Free school meals The funding should follow the child, so that whatever nursery parents choose, extra money for a free school meal is provided. Not providing a free school meal in PVI settings is unfair.

Partnerships with schools See table below.

Workforce Prioritised investment is needed to build a high-quality workforce.

Ofsted A national stakeholder group should be set up. There needs to be a clear and fair policy on complaint-driven inspections with the history of the complaint considered only when it is relevant to the current practice.


Survey results


Occupancy is, on average, 75 per cent. This is lower than the 80 per cent reported in May 2013, but can be attributed to a seasonal variation: occupancy falls in September when children go to school, and rises again in the spring as more start nursery.

The average is slightly higher than that identified by providers in the Department for Education's childcare providers finance survey as the level needed to achieve a surplus, which was put at 71 per cent. However, comments show that occupancy is driven by more free places. This raises concerns about sustainability, given the ongoing problem of inadequate funding.

Parents' use of childcare

There is a move away from parents using full-time childcare, with 67 per cent of respondents stating they took more part-time children and 43 per cent that parents were using more informal childcare. The NDNA said this chimed with feedback from nurseries that parents were increasingly taking action to cut back on childcare costs.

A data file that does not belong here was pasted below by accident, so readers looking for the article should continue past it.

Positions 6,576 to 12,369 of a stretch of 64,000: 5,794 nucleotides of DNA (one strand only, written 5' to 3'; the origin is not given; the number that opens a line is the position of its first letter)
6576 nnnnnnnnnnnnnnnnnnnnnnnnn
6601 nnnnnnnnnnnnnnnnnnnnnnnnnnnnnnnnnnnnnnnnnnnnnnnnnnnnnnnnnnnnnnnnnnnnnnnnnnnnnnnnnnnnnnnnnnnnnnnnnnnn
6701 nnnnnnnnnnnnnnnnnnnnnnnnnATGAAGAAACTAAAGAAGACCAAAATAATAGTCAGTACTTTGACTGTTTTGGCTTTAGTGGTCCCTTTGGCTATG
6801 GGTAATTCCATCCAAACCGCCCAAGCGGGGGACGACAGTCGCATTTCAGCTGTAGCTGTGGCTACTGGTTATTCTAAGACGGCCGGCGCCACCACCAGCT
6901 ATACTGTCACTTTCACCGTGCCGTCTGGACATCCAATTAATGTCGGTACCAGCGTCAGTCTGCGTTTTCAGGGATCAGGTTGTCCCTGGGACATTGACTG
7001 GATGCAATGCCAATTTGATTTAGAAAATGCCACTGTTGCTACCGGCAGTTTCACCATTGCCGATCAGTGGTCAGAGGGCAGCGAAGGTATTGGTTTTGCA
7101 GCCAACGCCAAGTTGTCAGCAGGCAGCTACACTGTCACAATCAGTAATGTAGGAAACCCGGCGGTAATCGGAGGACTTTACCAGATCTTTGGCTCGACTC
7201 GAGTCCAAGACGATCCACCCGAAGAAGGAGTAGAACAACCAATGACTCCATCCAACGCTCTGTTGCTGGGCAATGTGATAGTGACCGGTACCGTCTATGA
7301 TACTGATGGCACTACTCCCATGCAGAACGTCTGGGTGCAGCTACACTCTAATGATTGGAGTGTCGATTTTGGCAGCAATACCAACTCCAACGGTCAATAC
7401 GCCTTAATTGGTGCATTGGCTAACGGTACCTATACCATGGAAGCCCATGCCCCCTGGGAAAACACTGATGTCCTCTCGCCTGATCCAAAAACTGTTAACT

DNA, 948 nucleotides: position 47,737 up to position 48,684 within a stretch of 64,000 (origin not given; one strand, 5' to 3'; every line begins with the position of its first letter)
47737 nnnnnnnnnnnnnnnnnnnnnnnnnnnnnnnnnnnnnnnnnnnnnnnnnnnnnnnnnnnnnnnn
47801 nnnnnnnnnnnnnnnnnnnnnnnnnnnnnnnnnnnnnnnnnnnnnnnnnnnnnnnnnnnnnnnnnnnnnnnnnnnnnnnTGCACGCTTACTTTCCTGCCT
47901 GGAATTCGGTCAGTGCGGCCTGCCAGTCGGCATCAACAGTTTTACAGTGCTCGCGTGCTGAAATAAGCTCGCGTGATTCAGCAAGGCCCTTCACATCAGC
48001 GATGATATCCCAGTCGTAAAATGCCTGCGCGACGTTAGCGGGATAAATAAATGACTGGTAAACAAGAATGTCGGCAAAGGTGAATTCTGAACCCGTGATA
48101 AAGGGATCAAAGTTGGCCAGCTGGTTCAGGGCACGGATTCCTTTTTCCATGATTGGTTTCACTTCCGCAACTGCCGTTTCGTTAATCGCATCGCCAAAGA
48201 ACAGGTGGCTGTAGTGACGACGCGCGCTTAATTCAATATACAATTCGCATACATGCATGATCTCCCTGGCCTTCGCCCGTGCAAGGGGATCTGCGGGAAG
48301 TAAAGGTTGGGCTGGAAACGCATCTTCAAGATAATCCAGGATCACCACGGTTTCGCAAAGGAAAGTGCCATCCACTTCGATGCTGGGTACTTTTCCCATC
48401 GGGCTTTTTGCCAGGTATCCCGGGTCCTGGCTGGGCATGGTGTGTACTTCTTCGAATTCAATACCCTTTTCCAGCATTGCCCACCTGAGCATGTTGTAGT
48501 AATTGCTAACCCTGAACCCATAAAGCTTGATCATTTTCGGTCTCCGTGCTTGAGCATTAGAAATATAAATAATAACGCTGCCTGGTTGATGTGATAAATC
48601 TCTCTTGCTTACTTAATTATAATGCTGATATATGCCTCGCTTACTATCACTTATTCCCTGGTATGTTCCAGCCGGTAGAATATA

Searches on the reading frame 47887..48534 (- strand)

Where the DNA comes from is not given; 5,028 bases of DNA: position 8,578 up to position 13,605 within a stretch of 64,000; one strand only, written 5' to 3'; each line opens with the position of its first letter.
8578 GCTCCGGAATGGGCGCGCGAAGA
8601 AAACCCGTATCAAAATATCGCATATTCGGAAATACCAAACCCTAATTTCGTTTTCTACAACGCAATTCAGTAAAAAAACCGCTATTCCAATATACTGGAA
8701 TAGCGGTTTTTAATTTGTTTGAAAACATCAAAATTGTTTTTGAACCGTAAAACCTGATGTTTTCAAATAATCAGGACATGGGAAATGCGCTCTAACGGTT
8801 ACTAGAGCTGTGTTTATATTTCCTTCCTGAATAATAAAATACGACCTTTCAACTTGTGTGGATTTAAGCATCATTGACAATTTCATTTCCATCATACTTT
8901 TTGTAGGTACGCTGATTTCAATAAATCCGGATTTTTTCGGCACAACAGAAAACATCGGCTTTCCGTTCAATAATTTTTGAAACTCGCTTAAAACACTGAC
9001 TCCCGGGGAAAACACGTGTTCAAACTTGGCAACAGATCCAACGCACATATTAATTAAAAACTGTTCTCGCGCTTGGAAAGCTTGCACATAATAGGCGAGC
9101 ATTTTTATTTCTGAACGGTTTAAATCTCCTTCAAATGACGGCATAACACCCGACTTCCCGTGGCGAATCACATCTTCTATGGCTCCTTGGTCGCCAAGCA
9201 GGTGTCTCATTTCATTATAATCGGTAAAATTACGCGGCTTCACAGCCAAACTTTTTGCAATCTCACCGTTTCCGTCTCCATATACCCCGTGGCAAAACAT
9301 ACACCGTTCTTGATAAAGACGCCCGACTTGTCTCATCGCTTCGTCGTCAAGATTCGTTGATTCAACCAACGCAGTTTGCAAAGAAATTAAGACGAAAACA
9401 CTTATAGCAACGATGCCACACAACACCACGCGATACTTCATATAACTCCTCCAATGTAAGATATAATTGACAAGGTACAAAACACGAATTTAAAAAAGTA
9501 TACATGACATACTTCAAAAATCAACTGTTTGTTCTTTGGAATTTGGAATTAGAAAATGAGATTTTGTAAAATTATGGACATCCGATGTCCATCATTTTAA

The top five challenges faced by nurseries:

  • Increase in cost of utilities
  • Achieving a profit
  • Increasing staff wages
  • Cost of business rates
  • Delivering a sustainable free nursery education offer.
  • Business confidence

There has been a slight rise in nurseries' confidence in their business performance for the next 12 months. Twenty-eight per cent said they intend to expand, with reasons including to provide more places for two-year-olds, to offer Saturday or out-of-school care, and for new development.

One nursery owner said they were expanding to buy 'a modular building to cope with the demand for two-year-olds and their families', while another said they were 'increasing floor space at one setting and looking for possible purchases'.

Funded places

Seventy-four per cent of nurseries offer free places for two-year-olds, with 91 per cent offering three-year-old places, and 84 per cent four-year-old places.

Fewer reported funding shortfalls for two-year-olds. However, 40 per cent said the funding did not cover their costs, with an average shortfall of £1.06 per hour per child, equivalent to a loss of £604 per child per year.